More than a billion people around the world are expected to be living with diabetes over the coming years, according to a new study.
Academics said diabetes cases are set to “grow aggressively” in every country and among every age group.
The new paper, published in a new series by The Lancet Diabetes and Endocrinology journal, said that by 2050, some 1.3 billion people will have diabetes – more than double the 529 million cases in 2021.
Forecasters have separately predicted that by 2050, the world’s population will be about 9.7 billion.
This could mean that by 2050 about 13.4 per cent of the world’s population – between one in seven and one in eight people – will be living with diabetes.
Researchers said no country in the world is likely to see a decline in rising rates of the disease.
“Diabetes remains one of the biggest public health threats of our time and is set to grow aggressively over the coming three decades in every country, age group and sex, posing a serious challenge to healthcare systems worldwide,” said Dr Shivani Agarwal, series lead from the Montefiore Health System and the Albert Einstein College of Medicine in New York.
Researchers suggested that “structural racism and geographic inequity” are accelerating the “global crisis” of diabetes.
They said rates of diabetes among minority ethnic groups in wealthy countries are higher than the rates seen in white ethnic groups.
The team said people from marginalised communities are less likely to get access to essential medicines and new treatments, have worse blood sugar control and have a lower quality of life and reduced life expectancy.
In the UK alone, there are currently more than five million cases of diabetes.
Earlier this year, Diabetes UK said the nation is in a “rapidly escalating diabetes crisis”, that 4.3 million people have been diagnosed with diabetes and an estimated 850,000 are living with the condition, but have not yet been formally diagnosed.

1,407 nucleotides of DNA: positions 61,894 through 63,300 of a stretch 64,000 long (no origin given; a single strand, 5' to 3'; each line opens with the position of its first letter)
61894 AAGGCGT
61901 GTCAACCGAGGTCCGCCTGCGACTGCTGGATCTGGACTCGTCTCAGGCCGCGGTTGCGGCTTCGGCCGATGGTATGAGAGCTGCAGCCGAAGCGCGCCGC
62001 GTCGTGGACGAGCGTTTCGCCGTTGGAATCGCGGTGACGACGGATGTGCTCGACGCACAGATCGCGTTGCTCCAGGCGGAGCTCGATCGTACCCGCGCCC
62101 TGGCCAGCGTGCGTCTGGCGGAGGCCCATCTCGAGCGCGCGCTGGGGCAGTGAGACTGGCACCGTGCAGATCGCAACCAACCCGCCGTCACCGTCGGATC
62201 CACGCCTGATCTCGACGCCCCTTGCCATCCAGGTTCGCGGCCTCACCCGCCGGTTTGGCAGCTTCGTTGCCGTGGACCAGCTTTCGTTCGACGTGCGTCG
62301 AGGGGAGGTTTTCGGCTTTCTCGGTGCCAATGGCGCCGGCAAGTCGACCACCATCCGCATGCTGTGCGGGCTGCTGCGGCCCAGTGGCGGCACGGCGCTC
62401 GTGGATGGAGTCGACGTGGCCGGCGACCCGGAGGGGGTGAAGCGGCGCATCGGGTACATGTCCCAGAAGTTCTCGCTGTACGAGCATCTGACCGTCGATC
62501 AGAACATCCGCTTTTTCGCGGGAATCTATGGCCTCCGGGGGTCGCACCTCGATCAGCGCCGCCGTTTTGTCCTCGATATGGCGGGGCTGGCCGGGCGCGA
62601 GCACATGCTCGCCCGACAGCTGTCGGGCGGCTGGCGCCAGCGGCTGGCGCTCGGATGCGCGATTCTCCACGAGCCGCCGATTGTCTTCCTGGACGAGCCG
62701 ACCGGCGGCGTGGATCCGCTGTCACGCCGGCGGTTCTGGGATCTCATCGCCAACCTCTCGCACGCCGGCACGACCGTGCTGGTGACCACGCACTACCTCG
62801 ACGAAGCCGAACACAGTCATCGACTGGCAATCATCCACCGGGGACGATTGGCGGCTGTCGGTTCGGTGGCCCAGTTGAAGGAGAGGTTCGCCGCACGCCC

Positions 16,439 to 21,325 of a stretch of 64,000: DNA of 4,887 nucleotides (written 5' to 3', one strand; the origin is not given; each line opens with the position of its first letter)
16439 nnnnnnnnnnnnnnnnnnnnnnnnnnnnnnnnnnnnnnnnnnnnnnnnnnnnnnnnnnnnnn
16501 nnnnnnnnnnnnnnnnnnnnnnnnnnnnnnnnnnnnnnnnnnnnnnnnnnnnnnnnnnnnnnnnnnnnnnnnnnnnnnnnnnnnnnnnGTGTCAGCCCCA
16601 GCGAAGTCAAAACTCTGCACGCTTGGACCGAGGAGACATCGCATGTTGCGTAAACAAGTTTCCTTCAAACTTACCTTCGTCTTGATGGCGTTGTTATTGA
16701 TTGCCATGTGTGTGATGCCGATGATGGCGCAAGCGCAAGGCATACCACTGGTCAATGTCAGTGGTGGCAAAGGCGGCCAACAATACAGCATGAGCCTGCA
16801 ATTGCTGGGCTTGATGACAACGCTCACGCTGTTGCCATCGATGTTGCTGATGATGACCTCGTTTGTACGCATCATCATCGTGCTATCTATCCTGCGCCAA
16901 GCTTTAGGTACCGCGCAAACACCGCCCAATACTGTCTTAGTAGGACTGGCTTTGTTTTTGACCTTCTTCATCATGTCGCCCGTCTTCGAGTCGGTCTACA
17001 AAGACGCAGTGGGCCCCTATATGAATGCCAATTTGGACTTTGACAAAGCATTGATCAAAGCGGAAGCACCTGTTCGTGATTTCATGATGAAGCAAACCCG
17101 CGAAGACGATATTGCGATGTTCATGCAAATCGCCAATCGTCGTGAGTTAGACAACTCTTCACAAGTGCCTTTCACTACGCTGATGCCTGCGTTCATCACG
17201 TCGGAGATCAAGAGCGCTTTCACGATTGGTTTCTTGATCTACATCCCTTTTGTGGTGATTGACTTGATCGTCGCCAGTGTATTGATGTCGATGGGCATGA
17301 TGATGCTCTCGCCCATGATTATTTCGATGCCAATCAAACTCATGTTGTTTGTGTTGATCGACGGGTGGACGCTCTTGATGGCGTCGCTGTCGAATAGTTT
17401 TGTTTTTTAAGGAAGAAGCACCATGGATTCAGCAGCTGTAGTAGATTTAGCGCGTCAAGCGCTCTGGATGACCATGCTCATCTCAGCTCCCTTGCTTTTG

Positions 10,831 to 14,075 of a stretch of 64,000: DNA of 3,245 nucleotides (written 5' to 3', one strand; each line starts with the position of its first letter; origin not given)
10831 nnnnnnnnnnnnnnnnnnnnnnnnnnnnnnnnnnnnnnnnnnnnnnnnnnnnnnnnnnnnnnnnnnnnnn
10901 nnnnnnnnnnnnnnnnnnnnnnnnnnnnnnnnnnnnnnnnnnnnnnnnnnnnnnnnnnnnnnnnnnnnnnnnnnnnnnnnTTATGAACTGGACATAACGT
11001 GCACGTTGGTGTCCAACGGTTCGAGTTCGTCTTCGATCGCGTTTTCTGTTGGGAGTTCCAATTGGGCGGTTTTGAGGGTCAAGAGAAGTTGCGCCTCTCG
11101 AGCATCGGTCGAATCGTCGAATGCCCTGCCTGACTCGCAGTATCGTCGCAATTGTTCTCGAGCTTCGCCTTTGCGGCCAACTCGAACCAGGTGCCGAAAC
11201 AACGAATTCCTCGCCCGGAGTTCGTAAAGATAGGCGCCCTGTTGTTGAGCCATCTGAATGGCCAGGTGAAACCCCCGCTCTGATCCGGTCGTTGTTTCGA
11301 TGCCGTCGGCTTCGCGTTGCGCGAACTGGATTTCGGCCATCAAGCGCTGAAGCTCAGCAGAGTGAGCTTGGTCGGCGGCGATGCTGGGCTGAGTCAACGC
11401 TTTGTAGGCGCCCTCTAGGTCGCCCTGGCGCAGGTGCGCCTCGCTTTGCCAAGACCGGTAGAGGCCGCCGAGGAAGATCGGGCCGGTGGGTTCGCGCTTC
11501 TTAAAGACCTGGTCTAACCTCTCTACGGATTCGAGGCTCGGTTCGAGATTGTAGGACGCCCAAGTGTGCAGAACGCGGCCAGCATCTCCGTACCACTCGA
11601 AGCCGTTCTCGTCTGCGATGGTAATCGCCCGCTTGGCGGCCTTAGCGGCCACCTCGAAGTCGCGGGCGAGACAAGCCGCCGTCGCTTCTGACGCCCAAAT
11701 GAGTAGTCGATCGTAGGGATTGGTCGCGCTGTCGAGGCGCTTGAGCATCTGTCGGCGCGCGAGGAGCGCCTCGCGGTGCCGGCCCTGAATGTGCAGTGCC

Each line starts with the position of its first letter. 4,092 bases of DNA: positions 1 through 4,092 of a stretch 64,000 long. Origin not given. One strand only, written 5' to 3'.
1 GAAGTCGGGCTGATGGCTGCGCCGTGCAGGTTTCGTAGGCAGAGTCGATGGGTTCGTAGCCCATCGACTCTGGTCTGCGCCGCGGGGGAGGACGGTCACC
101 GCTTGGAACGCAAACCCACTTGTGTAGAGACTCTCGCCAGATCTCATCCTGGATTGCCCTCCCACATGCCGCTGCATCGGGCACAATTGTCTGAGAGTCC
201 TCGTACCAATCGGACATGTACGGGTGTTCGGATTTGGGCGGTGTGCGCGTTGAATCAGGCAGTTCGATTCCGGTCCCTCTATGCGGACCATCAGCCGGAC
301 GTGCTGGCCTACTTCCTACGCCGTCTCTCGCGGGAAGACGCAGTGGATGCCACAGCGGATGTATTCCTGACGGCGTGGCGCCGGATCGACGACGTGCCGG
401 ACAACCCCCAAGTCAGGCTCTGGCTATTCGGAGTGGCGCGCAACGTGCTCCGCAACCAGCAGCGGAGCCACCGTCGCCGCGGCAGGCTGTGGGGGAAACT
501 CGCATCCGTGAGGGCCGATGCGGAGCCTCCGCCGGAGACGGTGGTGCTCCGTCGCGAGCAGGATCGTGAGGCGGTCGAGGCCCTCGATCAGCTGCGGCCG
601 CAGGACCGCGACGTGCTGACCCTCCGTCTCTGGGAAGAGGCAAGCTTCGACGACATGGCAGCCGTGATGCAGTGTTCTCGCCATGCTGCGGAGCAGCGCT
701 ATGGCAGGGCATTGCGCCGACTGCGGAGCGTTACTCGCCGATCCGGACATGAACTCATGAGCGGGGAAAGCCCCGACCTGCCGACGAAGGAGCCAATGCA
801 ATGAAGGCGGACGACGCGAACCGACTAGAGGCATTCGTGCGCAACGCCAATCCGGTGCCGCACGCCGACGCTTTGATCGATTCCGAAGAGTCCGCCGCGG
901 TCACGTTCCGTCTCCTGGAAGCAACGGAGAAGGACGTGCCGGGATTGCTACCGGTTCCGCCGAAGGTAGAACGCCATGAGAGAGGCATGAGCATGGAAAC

About nine in 10 cases of diabetes in the UK are type 2 diabetes, which is often linked to being overweight or inactive.
The condition causes the level of sugar in the blood to become too high.
Diabetes UK has previously said it is worried that the high numbers of people who are overweight or obese – about 64 per cent of adults in England – is translating into an increase in cases of type 2 cases.
The charity said the condition is becoming increasingly common among those under the age of 40 and more prevalent in areas where there are higher levels of deprivation.
It said the risk factors of type 2 diabetes are “multiple and complex” and include age, family history, ethnicity, as well as being overweight or obese.
Commenting on the latest set of papers, Chris Askew, chief executive of Diabetes UK, said: “This important study underlines the sheer scale of the diabetes crisis we’re facing, both in the UK and around the world.
“We already know that in the UK, type 2 diabetes does not affect everyone equally.
“Your ethnicity, where you live and your income all affect your chances of getting type 2 diabetes, the care you receive and your long-term health, and these are all interlinked.
“The need for concerted cross-government action to address inequalities in diabetes prevalence and outcomes, as well as the underlying conditions of ill health, such as poverty and living with obesity, has never been greater or more urgent.”